The How with Power
Fight or flight
It's our DNA, it was our parents, it's our culture. Whatever the reasons, our default go-to for trying to have power or feel powerful is to fight or flee. Most often, these get us the opposite of what we want.
Fighting can be expressed many ways. Blaming, angry, defensive, argumentative, sulking, guilt pushing, and more, expressed either more obviously, or indirectly and subtly.
Flight can be expressed many ways. Disappearing, ghosting, silence, non-responsiveness, politeness, sharing less openly, blocking messages, changing the subject, and more, expressed either more obviously, or indirectly and subtly.
The third way: the power of how
Sometimes fight or flight is the best way to get what you want. But often not.
The following "five secrets" are taken from Dr. David Burns' ground-breaking book, "Feeling Great: The Revolutionary New Treatment for Depression and Anxiety."
Five Secrets of Effective Communication
The five secrets of effective communication can help you resolve virtually any relationship problem quickly. These techniques require considerable practice and must come from the heart or they’ll backfire.
1. The Disarming Technique. Find some truth in what the other person is saying even if it seems totally unreasonable or unfair.
2. Empathy. Try to see the world through the other person’s eyes. Paraphrase the other person’s words (thought empathy) and acknowledge how the other person is probably feeling based on what he or she said (feeling empathy).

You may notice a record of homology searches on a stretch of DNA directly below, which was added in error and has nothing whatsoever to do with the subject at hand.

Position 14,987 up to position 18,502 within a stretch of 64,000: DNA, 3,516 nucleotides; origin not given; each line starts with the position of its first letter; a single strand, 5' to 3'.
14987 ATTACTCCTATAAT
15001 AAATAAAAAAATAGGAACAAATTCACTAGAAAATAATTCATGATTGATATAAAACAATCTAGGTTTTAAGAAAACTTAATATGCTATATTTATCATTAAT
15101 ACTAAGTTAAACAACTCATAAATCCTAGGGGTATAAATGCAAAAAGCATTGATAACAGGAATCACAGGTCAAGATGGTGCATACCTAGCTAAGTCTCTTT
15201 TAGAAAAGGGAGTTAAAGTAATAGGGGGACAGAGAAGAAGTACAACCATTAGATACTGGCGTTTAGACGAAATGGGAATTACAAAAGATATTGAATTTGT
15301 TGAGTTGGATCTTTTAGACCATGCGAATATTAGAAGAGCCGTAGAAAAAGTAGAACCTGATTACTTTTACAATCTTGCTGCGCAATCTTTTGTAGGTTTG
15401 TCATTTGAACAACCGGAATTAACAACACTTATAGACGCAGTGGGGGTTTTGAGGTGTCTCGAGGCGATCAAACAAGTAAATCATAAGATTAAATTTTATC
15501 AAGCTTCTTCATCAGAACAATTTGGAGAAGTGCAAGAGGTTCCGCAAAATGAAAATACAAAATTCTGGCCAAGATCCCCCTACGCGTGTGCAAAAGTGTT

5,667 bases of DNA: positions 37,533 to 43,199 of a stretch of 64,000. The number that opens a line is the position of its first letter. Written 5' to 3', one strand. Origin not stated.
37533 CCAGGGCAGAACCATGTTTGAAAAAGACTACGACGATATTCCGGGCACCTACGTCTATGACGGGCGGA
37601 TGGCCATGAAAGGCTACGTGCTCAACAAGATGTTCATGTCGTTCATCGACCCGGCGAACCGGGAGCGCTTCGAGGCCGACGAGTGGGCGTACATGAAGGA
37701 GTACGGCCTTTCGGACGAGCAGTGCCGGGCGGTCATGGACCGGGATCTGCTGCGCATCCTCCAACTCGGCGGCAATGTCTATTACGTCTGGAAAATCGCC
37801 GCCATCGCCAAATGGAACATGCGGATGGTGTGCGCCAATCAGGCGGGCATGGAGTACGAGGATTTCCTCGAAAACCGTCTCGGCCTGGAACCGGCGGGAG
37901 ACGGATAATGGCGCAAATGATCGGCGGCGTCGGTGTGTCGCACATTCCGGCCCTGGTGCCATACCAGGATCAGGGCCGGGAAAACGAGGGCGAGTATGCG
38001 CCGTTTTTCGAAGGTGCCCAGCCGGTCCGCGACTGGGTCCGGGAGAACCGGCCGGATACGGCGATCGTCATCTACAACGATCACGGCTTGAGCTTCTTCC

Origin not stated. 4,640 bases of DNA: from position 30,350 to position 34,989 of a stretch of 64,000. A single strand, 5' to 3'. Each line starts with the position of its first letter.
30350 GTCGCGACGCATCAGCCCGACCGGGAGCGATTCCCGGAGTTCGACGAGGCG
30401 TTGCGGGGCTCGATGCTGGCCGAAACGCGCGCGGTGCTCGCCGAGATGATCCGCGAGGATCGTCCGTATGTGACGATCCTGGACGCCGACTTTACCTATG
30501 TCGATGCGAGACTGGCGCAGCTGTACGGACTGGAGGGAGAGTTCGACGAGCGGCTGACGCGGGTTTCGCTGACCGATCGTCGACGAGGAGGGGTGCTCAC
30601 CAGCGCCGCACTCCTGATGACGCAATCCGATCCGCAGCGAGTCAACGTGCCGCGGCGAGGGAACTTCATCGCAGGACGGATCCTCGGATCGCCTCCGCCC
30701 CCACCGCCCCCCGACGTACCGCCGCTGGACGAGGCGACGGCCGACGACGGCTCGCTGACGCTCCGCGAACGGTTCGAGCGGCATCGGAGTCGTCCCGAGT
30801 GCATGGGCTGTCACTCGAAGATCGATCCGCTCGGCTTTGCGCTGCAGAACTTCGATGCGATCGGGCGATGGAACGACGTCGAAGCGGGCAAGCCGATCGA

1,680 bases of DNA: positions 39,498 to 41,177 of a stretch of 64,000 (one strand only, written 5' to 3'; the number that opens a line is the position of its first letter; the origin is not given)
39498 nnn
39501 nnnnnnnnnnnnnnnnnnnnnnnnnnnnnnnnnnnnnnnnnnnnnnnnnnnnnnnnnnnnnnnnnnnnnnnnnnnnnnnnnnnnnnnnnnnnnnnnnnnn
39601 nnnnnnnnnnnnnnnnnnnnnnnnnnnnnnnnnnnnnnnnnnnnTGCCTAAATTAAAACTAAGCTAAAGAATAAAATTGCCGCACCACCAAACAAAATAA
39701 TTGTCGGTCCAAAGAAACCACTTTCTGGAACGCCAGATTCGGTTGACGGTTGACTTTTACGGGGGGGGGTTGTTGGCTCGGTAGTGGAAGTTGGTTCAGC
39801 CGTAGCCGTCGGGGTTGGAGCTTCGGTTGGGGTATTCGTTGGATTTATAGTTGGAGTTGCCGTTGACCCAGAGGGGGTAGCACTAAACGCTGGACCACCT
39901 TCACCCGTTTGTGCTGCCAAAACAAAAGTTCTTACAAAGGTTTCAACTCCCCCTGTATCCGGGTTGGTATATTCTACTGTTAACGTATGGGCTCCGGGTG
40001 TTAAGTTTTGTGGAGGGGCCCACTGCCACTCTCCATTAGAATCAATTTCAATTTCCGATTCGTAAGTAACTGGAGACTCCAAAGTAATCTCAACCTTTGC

3. Inquiry. Ask gentle, probing questions to learn more about what the other person is thinking and feeling.
4. “I Feel” Statements. Express your own ideas and feelings in a direct, tactful manner. Use I feel statements (such as “I’m feeling upset”) rather than you statements (such as “You’re making me furious!”)
5. Stroking. Convey an attitude of respect even if you feel angry with the other person. Find something genuinely positive to say even in the heat of battle.
The hows behind the how
But, as Dr. Burns said, "These techniques require considerable practice and must come from the heart or they’ll backfire." Implementing these instructions successfully presuppose practice and "coming from the heart."
"Coming from the heart"
I assume that "coming from the heart" means to do something with the intention of creating a better outcome for both sides and to be able to do it with a gentle, non-blaming approach.
If you're still dominated by thoughts and feelings of unfairness and defensiveness, "coming from the heart" will be almost impossible.
Many of the tools in the OOI toolkit will allow you to undo those dominating thoughts and feelings in support of creating the space to use "The Five Secrets" detailed above.
The catch-22 of "requiring considerable practice"
Many of us have little tolerance to try new things out before we become good at doing them. We have some sort of "standard" or expectation that we should be good at things the first time we try them.
Try on this new motto, "Anything worth doing is worth doing badly, at least at the beginning."
Then notice any fear that you may still have with going ahead and "doing your best" to implement these five guidelines in your communication with the person you're having difficulty with. Then use the undoing fear process and the other three steps of choosing courage to move ahead.
If you think you need a safe place to do some practice first, you could ask a friend, someone other than the person you're having difficulty with, to stand in for that person while you do a mock conversation with them.